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Bulawayo is Zimbabwe’s largest city after Harare. Situated in the South, it is the capital of Matabeleland and acts as an accessible hub for flights to and from Johannesburg.
With brilliant road systems, Bulawayo has easy access to some of the plentiful UNESCO sites that Zimbabwe has to offer. Notably, the Matobo Hills (within an hour) and the Khami Ruins just around the corner.
Other than this, the city is captivating in its own right. A sleepier feel than Harare, Bulawayo’s broad, tree-lined boulevards infuse youthful colour into what is otherwise a city that is beginning to fray around the edges.
The remnants of gentility remain in the colonial Victorian architecture. Peppered with city gardens and public swimming pools, Bulawayo also presents a rare opportunity to shop in a range of curios featuring locally produced ornaments.
The bulk of Bulawayo’s cultural prevalence is rooted in its early history. Named KoBulawayo, ‘place of suffering’ by the King Lobengula; the Ndebele Tribe that once called this their home witnessed a transformation of the city.
Following the Anglo-Ndebele wars, Lobengula fled his city leaving behind a canvas of collateral ruins and destruction. After part-burning and poignant bloodshed, the British settlers (led by Cecil Rhodes) began to form a 19th century industrial hub from the ashes.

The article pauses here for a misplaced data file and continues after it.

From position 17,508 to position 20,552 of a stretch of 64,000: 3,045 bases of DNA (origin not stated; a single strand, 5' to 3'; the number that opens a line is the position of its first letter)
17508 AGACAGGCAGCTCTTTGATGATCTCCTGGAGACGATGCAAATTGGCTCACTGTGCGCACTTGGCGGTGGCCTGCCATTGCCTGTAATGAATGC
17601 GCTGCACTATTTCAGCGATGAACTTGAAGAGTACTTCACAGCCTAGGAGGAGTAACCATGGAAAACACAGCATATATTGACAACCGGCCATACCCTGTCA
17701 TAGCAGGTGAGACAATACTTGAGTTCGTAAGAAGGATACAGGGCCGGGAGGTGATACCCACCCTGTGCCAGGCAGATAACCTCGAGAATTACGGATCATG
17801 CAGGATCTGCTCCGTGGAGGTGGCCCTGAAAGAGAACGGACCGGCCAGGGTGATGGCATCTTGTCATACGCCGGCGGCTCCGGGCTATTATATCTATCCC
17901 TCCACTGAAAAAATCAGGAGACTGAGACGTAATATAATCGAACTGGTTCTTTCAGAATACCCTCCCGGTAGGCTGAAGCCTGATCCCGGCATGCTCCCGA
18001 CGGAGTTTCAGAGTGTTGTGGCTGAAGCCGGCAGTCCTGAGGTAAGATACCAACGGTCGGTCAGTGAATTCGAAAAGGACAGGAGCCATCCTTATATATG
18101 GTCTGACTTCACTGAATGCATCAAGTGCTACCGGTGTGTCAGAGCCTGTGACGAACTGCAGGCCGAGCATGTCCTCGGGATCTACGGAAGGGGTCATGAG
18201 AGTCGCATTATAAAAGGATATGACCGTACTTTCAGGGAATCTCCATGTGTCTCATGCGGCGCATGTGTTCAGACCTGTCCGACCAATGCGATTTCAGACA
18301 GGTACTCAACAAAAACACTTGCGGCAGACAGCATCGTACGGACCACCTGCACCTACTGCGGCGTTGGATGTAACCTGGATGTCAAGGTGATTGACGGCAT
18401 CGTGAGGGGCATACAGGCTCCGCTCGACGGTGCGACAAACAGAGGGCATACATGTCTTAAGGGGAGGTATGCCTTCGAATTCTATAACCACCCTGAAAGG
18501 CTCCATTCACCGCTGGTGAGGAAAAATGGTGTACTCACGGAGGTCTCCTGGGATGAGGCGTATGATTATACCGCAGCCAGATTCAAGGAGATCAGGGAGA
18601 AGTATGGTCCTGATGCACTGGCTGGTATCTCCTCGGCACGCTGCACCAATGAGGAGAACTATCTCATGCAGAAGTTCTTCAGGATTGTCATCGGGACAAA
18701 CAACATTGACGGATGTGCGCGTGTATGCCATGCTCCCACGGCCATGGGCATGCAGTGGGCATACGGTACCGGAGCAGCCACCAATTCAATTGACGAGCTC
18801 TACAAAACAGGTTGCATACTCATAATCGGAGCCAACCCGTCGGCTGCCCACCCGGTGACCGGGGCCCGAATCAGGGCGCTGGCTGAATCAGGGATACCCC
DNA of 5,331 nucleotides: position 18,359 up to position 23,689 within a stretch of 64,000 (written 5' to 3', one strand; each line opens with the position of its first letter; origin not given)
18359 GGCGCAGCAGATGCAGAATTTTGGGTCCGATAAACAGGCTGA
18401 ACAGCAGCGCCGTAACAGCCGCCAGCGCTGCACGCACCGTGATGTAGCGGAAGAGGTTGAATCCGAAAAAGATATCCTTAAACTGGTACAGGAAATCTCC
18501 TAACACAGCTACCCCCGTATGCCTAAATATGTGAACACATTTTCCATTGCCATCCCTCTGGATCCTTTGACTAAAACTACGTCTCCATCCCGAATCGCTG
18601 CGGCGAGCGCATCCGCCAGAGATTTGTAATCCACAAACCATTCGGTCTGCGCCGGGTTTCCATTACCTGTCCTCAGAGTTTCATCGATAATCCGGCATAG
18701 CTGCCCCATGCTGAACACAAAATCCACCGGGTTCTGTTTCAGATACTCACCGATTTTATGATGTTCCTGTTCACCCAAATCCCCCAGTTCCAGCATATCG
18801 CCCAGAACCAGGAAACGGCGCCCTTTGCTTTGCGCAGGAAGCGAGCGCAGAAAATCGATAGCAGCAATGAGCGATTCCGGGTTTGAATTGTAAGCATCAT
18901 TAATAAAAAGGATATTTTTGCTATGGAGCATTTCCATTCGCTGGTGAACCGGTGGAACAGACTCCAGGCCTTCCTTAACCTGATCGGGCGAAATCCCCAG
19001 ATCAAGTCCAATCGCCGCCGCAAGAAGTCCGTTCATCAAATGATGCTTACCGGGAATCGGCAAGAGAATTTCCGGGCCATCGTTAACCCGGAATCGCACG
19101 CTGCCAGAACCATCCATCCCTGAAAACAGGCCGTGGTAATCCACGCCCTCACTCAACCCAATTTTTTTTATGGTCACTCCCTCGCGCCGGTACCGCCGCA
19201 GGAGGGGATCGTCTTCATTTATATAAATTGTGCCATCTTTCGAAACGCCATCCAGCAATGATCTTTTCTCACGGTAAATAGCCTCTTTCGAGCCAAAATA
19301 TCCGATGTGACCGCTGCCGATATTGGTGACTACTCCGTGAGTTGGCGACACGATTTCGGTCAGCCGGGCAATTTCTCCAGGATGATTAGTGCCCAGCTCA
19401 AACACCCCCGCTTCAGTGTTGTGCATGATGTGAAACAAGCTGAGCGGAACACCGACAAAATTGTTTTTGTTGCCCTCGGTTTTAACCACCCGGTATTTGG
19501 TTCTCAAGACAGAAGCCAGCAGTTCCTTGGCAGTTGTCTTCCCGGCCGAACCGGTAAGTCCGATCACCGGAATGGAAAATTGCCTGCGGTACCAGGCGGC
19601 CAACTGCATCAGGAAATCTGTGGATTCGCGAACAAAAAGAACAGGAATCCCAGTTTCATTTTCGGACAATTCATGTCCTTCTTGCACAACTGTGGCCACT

In turn, this history of struggle and uprising has left a city of hybridity. The array of cultural influences has created a place of diversity and of course historical prominence.
Bulawayo is more temperate than most of Zimbabwe. With less rainfall, Bulawayo’s seasons follow the same pattern for most of the country: the dry season (winter) from May to October, and the wet season (summer) from November through to April.
Just 22 kilometres west of Bulawayo stand the Khami Ruins. With their aged amber hue, these walls were built in 1450 and stood as the Torwa dynasty’s capital at the time. A place of archeological grandeur, these walls lengthen over a 2 km radius and overlook the Dam. They are Zimbabwe’s biggest ruins. From a flight into Bulawayo, venture westward toward the peaceful natural setting that houses these ruins before heading south to the hills of Matobo exploring more of Zimbabwe’s ancient tribal history.